Thursday, March 31, 2011
Lately she posted about her classic 10 wardrobe items, an artful assemblage - and ageless I might add.
In fact, I totally share her perspective - on my, ahem, more mature form - re: 8 of those 10 items.
Sophie suggested I undertake her challenge and, while I LOVE the idea (and encourage you all to do the same), I am so overwhelmed by items in work and life right now, it's a struggle just to write - much less catalog.
Nonetheless, this topic is on my future-post list and one day soon I expect you'll see my take.
For now, I urge you to check out her post - and site - because it's a treat.
As a fun sidenote: I'm curious to learn, new and long-time readers, how well do you know my style? Why not guess which 2 (of Sophie's 10 basics) are the ones I don't gravitate towards on me. (Since there are only 2, I thought it would be a more chancey long-shot than to guess those on which she and I entirely concur.) Of course, it goes without saying that I love all of Sophie's choices on her. They are perfectly suited to her modern, sleek and urban look.
Wednesday, March 30, 2011
Anyhow, while I did not buy - I couldn't stop my eyes from bugging out at this amazing confection (the colour of which is much more jewel tone in real life):
Empreinte is a high-end French brand for "full-busted women" - though French lingerie and "full-busted" are generally oxymoronic. In this instance, the term fits - as do the goods.
In case you're interested, it costs $216.00 at this boutique, which is in line with other retail establishments in TO. That's before you spend a hundred bucks on the undies. And I know you always get the matching set.
No doubt, even by my crazy-lingerie lady standards, that's rich.
It was particularly easy to walk on by because I knew I would surf until I found it at a reasonable price online. And - very quickly - I did, at my go-to, Figleaves. It's 78 pounds there - not cheap but much less expensive. I even found a promo, which cut the price down to 70 pounds.
Alas, if you read the small print (and I did, though I refused to believe it):
Due to licensing restrictions, we regret that we are unable to ship UK Empreinte ranges to countries outside the European Union.
It's true. Customer Service confirmed by email after I (seemingly successfully) purchased.
Alas, aligned with the general cursedness of online shopping in Canada (and everywhere other than Europe - this time), my affordable hopes were dashed.
I don't seem to be able to find this for less than $200 bucks before shipping and I am very pissed off. Why do the Europeans get to benefit from this? Don't they have enough already, like, being European and living in Europe and having good rail transport??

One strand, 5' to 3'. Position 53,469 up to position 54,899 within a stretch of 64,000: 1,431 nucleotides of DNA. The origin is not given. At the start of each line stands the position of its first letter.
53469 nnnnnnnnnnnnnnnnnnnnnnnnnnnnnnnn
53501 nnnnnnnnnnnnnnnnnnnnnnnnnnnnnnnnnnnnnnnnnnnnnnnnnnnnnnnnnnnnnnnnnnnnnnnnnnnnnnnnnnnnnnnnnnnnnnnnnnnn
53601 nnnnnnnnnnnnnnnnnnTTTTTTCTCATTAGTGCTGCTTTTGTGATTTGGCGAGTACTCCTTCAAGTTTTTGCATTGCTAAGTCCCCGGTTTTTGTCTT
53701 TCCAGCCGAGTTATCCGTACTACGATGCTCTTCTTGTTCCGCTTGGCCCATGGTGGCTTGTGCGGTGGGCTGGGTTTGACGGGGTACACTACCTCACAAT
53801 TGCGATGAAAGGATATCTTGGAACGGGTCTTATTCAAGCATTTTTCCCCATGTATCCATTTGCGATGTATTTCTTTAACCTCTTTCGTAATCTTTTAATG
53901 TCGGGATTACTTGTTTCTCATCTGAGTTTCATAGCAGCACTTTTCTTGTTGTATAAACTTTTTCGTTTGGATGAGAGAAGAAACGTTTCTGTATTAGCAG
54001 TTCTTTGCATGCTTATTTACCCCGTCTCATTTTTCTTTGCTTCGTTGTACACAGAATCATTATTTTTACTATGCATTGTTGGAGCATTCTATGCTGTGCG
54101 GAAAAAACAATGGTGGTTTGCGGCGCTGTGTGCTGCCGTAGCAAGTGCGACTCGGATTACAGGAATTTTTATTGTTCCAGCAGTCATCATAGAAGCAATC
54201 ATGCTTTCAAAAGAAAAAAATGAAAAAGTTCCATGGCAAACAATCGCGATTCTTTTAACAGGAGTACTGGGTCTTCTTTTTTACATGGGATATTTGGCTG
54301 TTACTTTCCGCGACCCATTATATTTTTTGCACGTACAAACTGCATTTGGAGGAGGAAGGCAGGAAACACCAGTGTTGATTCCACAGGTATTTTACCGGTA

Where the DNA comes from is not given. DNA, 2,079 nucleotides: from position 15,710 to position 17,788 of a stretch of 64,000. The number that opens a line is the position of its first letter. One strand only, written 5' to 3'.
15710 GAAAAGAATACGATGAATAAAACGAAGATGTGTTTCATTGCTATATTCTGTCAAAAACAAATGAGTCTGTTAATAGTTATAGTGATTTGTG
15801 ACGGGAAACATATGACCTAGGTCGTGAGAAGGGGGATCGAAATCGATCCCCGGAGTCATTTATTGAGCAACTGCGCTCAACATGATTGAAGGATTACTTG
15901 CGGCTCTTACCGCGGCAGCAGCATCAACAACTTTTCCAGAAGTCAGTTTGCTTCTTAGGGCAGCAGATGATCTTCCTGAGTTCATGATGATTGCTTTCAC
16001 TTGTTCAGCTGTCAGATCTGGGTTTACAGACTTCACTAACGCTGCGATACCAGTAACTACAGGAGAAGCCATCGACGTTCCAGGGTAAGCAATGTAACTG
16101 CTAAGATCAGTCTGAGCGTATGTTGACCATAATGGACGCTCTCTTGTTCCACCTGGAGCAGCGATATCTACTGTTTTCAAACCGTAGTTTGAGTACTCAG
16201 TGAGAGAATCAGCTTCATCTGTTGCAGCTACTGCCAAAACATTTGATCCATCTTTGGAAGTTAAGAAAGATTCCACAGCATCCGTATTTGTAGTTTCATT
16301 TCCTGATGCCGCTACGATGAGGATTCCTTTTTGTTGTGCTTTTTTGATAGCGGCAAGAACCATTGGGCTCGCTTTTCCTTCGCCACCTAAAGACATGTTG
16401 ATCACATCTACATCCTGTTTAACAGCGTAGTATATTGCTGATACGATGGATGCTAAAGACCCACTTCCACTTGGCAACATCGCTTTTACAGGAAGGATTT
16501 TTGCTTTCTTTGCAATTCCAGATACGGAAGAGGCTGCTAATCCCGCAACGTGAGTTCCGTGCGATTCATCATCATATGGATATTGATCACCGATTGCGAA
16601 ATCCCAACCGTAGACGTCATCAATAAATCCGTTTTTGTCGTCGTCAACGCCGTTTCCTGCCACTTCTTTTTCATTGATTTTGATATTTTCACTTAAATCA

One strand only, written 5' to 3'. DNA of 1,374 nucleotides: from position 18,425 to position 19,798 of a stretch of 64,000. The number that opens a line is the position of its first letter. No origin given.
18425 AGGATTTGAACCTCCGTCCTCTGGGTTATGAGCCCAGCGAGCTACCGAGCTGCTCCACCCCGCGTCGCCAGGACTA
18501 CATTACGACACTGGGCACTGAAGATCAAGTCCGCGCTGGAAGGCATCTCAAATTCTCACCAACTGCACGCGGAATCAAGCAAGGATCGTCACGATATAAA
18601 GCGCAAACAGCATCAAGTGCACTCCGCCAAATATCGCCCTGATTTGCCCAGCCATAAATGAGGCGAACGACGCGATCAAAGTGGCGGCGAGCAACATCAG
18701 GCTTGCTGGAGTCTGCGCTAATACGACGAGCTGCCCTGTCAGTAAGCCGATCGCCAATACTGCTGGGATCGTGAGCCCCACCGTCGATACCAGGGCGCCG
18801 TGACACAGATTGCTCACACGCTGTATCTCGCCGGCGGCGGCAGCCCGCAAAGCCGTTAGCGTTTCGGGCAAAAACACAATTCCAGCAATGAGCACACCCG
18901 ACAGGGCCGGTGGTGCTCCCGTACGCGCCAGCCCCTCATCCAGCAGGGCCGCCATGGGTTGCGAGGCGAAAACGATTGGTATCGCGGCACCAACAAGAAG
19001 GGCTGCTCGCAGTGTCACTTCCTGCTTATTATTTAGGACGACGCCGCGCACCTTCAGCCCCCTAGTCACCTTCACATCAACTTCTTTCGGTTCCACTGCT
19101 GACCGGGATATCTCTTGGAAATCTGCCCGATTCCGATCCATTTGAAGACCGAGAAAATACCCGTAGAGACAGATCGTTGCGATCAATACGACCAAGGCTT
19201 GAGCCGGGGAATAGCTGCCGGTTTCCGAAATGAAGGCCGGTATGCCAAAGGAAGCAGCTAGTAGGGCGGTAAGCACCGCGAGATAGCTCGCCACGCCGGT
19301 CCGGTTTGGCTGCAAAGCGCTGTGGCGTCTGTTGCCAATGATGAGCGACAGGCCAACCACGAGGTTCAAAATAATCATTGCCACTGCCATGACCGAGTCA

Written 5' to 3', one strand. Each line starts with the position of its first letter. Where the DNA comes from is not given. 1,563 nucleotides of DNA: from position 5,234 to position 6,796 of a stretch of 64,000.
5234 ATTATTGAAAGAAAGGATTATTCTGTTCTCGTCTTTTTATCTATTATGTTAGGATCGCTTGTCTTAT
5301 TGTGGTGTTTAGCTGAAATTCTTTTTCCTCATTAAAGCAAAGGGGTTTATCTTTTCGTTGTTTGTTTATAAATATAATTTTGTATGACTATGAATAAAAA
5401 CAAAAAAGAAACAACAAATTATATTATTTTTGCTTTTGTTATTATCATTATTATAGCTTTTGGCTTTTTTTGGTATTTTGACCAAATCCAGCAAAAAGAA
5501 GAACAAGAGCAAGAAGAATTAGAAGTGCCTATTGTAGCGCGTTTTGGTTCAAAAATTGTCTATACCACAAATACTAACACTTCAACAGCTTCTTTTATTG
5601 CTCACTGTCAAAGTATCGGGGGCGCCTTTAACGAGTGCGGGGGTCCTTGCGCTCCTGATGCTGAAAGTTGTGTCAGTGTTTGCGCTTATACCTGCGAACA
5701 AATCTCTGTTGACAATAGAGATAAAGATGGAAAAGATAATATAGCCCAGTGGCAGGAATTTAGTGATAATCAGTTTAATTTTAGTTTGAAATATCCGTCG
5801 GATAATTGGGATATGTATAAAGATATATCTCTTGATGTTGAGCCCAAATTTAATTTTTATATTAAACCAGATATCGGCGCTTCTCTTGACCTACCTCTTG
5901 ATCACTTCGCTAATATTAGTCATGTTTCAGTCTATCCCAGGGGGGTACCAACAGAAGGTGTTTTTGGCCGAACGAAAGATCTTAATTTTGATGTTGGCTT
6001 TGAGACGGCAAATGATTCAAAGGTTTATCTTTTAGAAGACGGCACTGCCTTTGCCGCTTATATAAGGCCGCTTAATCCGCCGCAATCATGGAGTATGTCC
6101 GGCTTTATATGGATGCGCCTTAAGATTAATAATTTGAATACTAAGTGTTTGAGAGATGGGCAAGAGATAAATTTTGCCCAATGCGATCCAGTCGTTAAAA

Needless to say, life is not fair.
Monday, March 28, 2011
Alas, I didn't excel on either account.
For starters, I'm going to level with you: I loathe matching patterns. I rarely do it, preferring to deal with solid colours (even if in very tricky fabrics), or huge florals, neither of which demand the precision of this cotton lawn.
But I saw this fabric a while ago. It was in the $2.99 bin and it was compellingly lovely. It even has a nice smidge of stretch, odd for straight cotton.
It didn't occur that it would be a freakin' bitch to match for the following reasons:
- The pattern is very regular.
- The pattern is neither small enough nor large enough to be inconsequential.
- The pattern is extremely complex. Almost filigree.
- Back diamond darts really screw with how a pattern lies at a centre back seam.
The second domain of failure was in fit. While I cut the 8 (which accords with her bust, waist, hip measurements), and lengthened it substantively, I discovered at the end that (even with a mere .25 inch turn-up hem) this thing is already too short for my kid.
Note: Today my not quite 11-year old fit into a pair of size 14 skinny jeans from The Gap. The legs are not actually skinny on her (and, thankfully, the button elastic allows us to pull in the waist circumference), but the length is just right. Jeez.
Other than the zipper finishing, I'm very pleased with my workmanship on this garment - a plus given all the things that didn't quite work.
So, I'm remaking it right now in lovely, predictable, solid-shade denim. I added another 3.5 inches onto the bottom (in addition to the extra 2 inches I applied to the first attempt). It looks like it will fit, even in June!
Thank goodness for young, tiny nieces. Or this would just depress me.
Saturday, March 26, 2011